Upon my arrival my trainers became local gauchos. Despite occasional disagreements, I liked working with them whenever I got the chance. They introduced me to the estancia horses and trails, and taught me many tricks. Growing up surrounded by sport horses and equitation riders, I was naturally amazed by their horsemanship skills that allowed them to lasso a calf while galloping across the open pasture. It was thanks to them and our vet that I got to do things I never even dreamed of doing, such as helping to castrate a young bull.  

However, nothing quite compared with the team I was able to work with on a day-to-day basis. Cris and David, the managers who arrived only six days prior to me, became my family. We learned and grew together. It didn’t take long for the estancia to become our home and we poured all our energy into making it clean and comfortable, and its atmosphere welcoming for our guests. Job titles meant little; we all worked together and did everything we could to help each other (that’s how David and I spent a day ear tagging cattle and working with the local vet). Of course, we wouldn’t be able to do it without Nell and Sara, two hard working volunteers that became my dear friends, constant support of David (the owner), and our supporting team. Each day was different and we all agreed that was the beauty of our job. We were able to spent 90 percent of our working day outside, surrounded by animals, wonderful people, and the tranquil sea of grass.    

To me, it was the growing love for the estancia and the power of nature that pushed me forward. Naturally, I had days when I just wanted to be somewhere else. However, no matter how difficult the day was, in the evening when I took a walk with the estancia dogs or went for a run and I became encircled by nothing but horses and cattle free to range at will over the vast pastures of the pampas, I was reminded how lucky I was to call this a job. I would always admire the fields illuminated by the setting sun. The bright colors never failed to refill me with positive energy.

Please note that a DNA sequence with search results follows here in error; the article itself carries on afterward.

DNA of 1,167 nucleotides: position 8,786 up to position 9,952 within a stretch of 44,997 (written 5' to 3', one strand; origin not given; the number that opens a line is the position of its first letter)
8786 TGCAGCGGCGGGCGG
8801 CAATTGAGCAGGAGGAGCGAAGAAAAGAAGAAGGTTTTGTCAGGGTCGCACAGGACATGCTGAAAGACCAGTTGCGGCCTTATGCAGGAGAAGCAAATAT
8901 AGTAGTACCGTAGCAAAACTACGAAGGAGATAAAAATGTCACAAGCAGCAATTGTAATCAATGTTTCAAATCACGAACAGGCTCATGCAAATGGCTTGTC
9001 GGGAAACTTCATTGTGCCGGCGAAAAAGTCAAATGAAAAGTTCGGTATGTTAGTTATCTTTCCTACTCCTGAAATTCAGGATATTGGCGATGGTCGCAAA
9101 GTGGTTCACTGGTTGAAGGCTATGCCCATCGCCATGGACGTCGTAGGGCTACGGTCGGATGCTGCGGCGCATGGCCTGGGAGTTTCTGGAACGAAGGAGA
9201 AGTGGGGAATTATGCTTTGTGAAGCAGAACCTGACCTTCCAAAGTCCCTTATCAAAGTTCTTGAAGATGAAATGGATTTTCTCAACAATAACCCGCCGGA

Every experience, every trip I take changes me in a way. As cheesy and cliché as it sounds, in the cradle of pure nature for over six months I became calmer and happier. Very basic lifestyle taught me how little we need to be happy and I truly came to value experiences and life-long memories over things. Furthermore, I always had difficulties trusting life and my journey. I was rushing through, thinking that I should have it all figured out. Now I know that even though I have no clue where I want to be in a year, that’s ok. Valuing the moment is what matters and what eventually leads us to the future.

I shall forever cherish my Margarita experience, the people it brought to my life, and the lessons it taught me.       


Liza Nagode

Sunday, August 23, 2015

What’s Driving like in Argentina

One of the questions guests ask themselves or us before coming to Estancia La Margarita ( ) is how to get here. There are basically three options i.e. by bus, by taking a taxi or by renting a car and driving here. Lots of guests opt for the first option as its pretty cheap and easy. Others have decided to rent a car and take in some other sites while on the road to La Margarita visiting say Mar de Plata ( to see what all the fuss is about in Argentina’s top coastal resort or they head down to the Sierra de Ventanas a gorgeous hilly area in Provincia about 200kms from La Margarita (

Many that have chosen to drive here  have asked me what’s driving like in Argentina. Since I have driven here for the past 12 years and experienced all sorts of driving conditions I fell pretty qualified to answer the question.

First thing to remember is that Argentine drives on the right  ( just bear that in mind if you are from a left driving country.

This did have brakes thank goodness!